Clinical information, including sex, age, height, weight, and body mass index (BMI), as well as serum sodium, potassium, calcium, and magnesium levels, were compared between the two groups. Age, height, weight, and BMI were analyzed closest to the time of ECG measurement, and laboratory findings including serum electrolyte and creatinine levels were analyzed within 24 hours of ECG measurement.


Statistical analyses were performed using SPSS version 27.0 (IBM Corp.). Continuous variables are presented as medians (interquartile range [IQR]). Between-group comparisons were conducted using the Mann-Whitney U test for continuous variables and the Fisher exact test for categorical variables. Statistical significance was set at a P-value below 0.05.


A total of 203 patients were diagnosed with SLT at Seoul National University Children’s Hospital during the study period. Among them, 38 (18.7%) had available ECG data. Patients with non-nephrogenic tubulopathies such as chemotherapy-induced tubulopathy, electrolyte imbalance derived from the gastrointestinal tract, and other known genetic diseases were excluded from the study (n=13). Ultimately, the study group comprised 25 individuals.

The number of ECGs performed varied for each patient (median, 2; range, 1–127). A total of 172 ECGs were obtained from eligible patients, of which 80 were classified as normal and 92 as abnormal. One patient had 127 ECGs (49 normal, 78 abnormal) alone due to a paroxysmal supraventricular tachycardia (PSVT) event and prolonged hospitalization; therefore, we excluded this patient. Thereafter, there were 31 normal ECGs and 14 abnormal ECGs. ECGs were mostly performed due to hypokalemia or symptomatic conditions such as poor oral intake, diarrhea, vomiting, and muscle cramps; besides these conditions, ECGs were also performed before the thiazide loading test to diagnose SLT (n=4) and for pre-operative evaluation (n=3).

To compare the characteristics and biochemical profiles of patients according to ECGs, one ECG was assigned to each patient. This resulted in 15 patients, including one patient with PSVT in the normal ECG group and 10 patients in the abnormal ECG group (Fig. 1). No significant differences were noted between the normal and abnormal ECG groups in terms of sex, age, weight, height, or BMI (Table 1). A comparison of serum chemistry values is shown in Table 1. The median serum potassium levels were 2.90 mmol/L (IQR, 2.70–3.30 mmol/L) in the normal ECG group and 2.50 mmol/L (IQR, 2.20–2.83 mmol/L) in the abnormal ECG group, showing a significant difference between the two groups (P=0.036). No significant differences were noted in the serum sodium, chloride, total calcium, magnesium, or total carbon dioxide levels between the two groups.

Comparison of patient characteristics and biochemical values

We also compared the general features and biochemical values based on serum potassium levels (Tables 2, 3). When comparing serum potassium levels below 3.00 mmol/L and above 3.00 mmol/L, no statistical significance was noted for any indicator (Table 2). However, when comparing serum potassium levels below 2.50 mmol/L and above 2.50 mmol/L, a significant difference was noted in the QTc interval. Between the group with a serum potassium level ≥2.50 mmol/L (n=19) and the group with a level <2.50 mmol/L (n=6), the median QTc interval was 435.0 ms (IQR, 403.0–468.0 ms) and 491.0 ms (IQR, 439.5–586.8 ms), respectively, showing a significant difference (P=0.030).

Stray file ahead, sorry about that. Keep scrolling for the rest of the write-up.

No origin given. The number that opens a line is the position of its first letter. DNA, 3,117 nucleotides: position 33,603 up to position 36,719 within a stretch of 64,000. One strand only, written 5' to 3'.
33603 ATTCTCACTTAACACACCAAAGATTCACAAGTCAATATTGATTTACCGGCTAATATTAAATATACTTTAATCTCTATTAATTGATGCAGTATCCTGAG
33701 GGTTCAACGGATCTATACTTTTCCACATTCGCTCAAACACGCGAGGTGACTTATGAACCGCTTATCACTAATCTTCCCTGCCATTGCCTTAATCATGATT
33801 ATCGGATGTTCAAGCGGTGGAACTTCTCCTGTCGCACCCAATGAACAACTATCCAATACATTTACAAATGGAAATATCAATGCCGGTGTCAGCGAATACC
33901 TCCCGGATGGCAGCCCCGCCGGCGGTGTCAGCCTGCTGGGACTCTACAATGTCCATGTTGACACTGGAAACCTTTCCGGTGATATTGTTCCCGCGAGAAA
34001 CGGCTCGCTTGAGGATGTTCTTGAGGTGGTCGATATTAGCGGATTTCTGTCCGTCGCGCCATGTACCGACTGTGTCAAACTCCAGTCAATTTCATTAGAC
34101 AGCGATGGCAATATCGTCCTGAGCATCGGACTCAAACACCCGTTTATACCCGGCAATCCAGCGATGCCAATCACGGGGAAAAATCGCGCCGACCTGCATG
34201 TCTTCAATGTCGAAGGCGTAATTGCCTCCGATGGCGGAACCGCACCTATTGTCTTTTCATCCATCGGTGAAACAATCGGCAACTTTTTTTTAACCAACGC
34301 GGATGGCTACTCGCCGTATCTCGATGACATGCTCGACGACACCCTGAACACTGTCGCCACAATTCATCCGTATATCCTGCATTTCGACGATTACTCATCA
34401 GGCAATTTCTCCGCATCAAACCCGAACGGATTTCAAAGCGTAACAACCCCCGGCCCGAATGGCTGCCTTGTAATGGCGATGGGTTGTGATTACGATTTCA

Comparison of characteristics and biochemical values by potassium level (≥3.0 mmol/L vs. <3.0 mmol/L)

Comparison of characteristics and biochemical values by potassium level (≥2.5 mmol/L vs. <2.5 mmol/L)

One patient presented with PSVT (Fig. 2); he was a 13-year-old boy with severe hypokalemia (2.20 mmol/L) and normal serum magnesium (1.70 mmol/L). The patient's father had a history of sudden cardiac death of an unknown cause. The patient underwent cardiac ablation. The patient harbored a confirmed CLCNKB mutation and was diagnosed with type III BS. He was the only patient who underwent a cardiac intervention for PSVT, specifically cardiac ablation. To date, PSVT has not recurred; however, due to recurrent severe hypokalemia, long-term inpatient treatment was administered, including potassium replacement and other medications, including potassium-sparing diuretics and a thiazide, with regular electrolyte level and ECG monitoring.

Fig. 2.

A 12-lead electrocardiography with narrow QRS tachycardia.

Fourteen patients (56.0%) were currently being followed up in the nephrology or pediatric departments at this center, but the remaining patients were either transferred (n=4) or lost to follow-up (n=7). Only two individuals had normalized QTc, three still had prolonged QTc, and five had no follow-up ECG; therefore, normalization was unknown. Three patients progressed to chronic kidney disease with a long-term prognosis regardless of the ECG findings. No sudden cardiac death was observed in any patient during the study period.


This retrospective study assessed the frequency of electrocardiographic abnormalities and explored the associated risk factors in patients diagnosed with inherited SLT. The study findings revealed that 40.0% of the patients with SLT had a prolonged QTc interval, and one of the 25 patients experienced a cardiac arrhythmia in the form of PSVT. The incidence of prolonged QTc is not well established in BS [1], whereas it can be as high as 50.0% in GS [3].